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Acidity Of The Stomach

Often caused by unwholesome food, bad or deficient teeth, or b...

Angioneurotic Edema

Angioneurotic edema manifests itself by a pale or red swolle...

Asphyxia Suspended Animation

Use B D current, pretty strong force. Place P. P. at back of ...

Etiology Pathology

If a chronic endocarditis has followed an acute condition, so...

Actinomycosis Of The Esophagus

Esophageal actinomycosis has been autoptically discovered. It...

Fright

Some most distressing troubles come as the result of frights. ...

Fever At Night

Frequently, in illness, a fever sets in as night approaches, a...

Habit And Nervous Strain

PEOPLE form habits which cause nervous strain. When t...

Bronchoscopic Oxygen Insufflation

Bronchoscopic oxygen insufflation is a life-saving measure eq...

Classification Of Cardiac Disturbances

For the sake of discussing the therapy of cardiac disturban...

Punctures Case X

Mr. Worth's daughter, aged six, was thrown down by a dog and ...

Band Flannel

A piece of fine new flannel made to cover the whole back, and ...

Foreign Bodies In The Bronchi For Prolonged Periods

The sojourn of an inorganic foreign body in the bronchus for ...

Indications

Esophagoscopy is demanded in every case in which a foreign b...

Ulcers Case Xxix

The peculiarity of the present case arose from neglect in eva...

The Fundamental Principle

If you are a true believer in any of the above food religions...

Compression Stenosis Of The Esophagus

The esophagus may be narrowed by the pressure of any periesop...

The Surgical Form Of The Superficial Cervical And Facial Regions And The Relative Position Of The Principal Blood-vessels And Nerves

When the neck is extended in surgical position, as seen in Pl...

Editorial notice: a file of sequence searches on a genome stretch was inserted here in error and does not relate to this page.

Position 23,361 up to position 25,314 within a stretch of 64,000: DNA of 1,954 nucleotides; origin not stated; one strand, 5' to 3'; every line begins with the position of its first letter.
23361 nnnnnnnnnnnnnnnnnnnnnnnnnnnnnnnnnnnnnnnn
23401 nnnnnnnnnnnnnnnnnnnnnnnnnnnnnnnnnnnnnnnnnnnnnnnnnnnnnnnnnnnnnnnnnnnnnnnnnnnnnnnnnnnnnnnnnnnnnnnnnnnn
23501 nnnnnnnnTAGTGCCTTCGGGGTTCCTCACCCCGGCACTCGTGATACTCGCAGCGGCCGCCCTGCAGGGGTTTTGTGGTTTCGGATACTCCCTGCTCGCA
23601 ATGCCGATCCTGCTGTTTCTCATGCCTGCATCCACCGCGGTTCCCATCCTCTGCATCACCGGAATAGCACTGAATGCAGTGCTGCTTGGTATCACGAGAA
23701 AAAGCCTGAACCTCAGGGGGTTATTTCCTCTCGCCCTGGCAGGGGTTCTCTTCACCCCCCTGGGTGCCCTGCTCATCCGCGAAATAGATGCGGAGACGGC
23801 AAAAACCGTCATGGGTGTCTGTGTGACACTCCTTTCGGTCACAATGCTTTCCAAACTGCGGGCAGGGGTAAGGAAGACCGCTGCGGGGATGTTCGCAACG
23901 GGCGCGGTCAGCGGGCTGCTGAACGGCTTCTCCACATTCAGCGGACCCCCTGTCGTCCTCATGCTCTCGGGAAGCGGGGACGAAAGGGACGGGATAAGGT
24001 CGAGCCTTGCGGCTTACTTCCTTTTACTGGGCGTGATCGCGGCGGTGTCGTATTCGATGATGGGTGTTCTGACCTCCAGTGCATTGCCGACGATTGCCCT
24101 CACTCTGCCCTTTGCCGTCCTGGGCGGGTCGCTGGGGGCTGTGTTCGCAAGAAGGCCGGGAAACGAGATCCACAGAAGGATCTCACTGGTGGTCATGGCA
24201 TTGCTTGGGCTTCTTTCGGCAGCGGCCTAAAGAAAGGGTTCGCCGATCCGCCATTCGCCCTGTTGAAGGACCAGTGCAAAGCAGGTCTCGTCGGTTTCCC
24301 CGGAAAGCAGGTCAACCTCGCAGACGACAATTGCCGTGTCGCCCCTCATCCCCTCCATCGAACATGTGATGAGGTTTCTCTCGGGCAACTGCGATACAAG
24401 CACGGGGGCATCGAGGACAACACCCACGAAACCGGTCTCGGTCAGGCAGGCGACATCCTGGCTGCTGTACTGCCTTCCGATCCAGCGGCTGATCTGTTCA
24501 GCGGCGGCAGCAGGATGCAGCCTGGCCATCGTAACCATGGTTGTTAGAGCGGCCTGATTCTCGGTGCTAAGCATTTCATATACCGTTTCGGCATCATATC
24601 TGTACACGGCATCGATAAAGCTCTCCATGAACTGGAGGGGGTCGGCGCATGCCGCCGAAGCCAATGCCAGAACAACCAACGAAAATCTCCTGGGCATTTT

Feet Cold

Continued coldness of the feet gives rise to many more serious...

Scald Head

of children, where there is a discharge of yellow and watery ...



Measles






Source: Papers On Health

An attack of this disease generally begins with a feeling of
weariness. Then it appears as running and irritation of the eyes and
nostrils, at which stage it is often taken for a common cold, the
symptoms being very similar. Then this irritation spreads more or less
over all the breathing apparatus, and finally the eruption appears in
smaller or larger red patches, sometimes almost covering the face and
other parts. The usual advice given is to keep the sufferer warm. It is
good to do this so far as avoiding chills is concerned, but if the
room be overheated and kept close and dark, only harm will ensue. The
blinds of the windows should be kept drawn up to their full height, to
admit as much light as possible. Fresh air should be admitted by
keeping windows open. If the patient complains of sore eyes, these may
be shaded by a screen, but not by lowering the blinds. This admission
of free air and light is a very great preventive of the "dregs" which
form so troublesome a feature in measles. The room can easily be kept
sufficiently warm by fire in winter, even if the window be open. The
patient must not be allowed to read or use his eyes much, or very
serious mischief may ensue.

When it first appears in eyes and nose, a good large BRAN POULTICE
(see) should be placed at the back of the neck and down between the
shoulders. Cold cloths should then be pressed over the brow and upper
face. Do this for an hour. Give to drink lemon or orange drinks (see
Drinks), taken hot, and in small quantities at a time. If this
treatment is well done several times, the trouble may possibly be
checked at the beginning. Where it has gone further, and cough shows
irritation of the air tubes and lungs, then foment the feet and legs
while applying cold cloths over the chest, as in BRONCHITIS (see). If
there be fever, and no signs of rash, then, to bring it out, pack in
the SOAPY BLANKET (see). Where this cannot well be done, a most
effectual pack is a small sheet wrung out of warm water and wrapped
round the whole body, with a blanket wrapped well round it outside to
retain the steam about the skin. But the soap is better. As a rule,
there is not much need for further treatment when the rash fully
develops. If, however, fever still remains, rub all over with hot
vinegar. This is best done in the evening.

When all fever has subsided, a good rubbing of the back only may be
given with warm olive oil. This may be done once a day. The feet should
be watched lest they get clammy or cold.

For food, wheaten-meal porridge and milk food generally is the best. Do
not give too much food at first, and keep the bowels well open.





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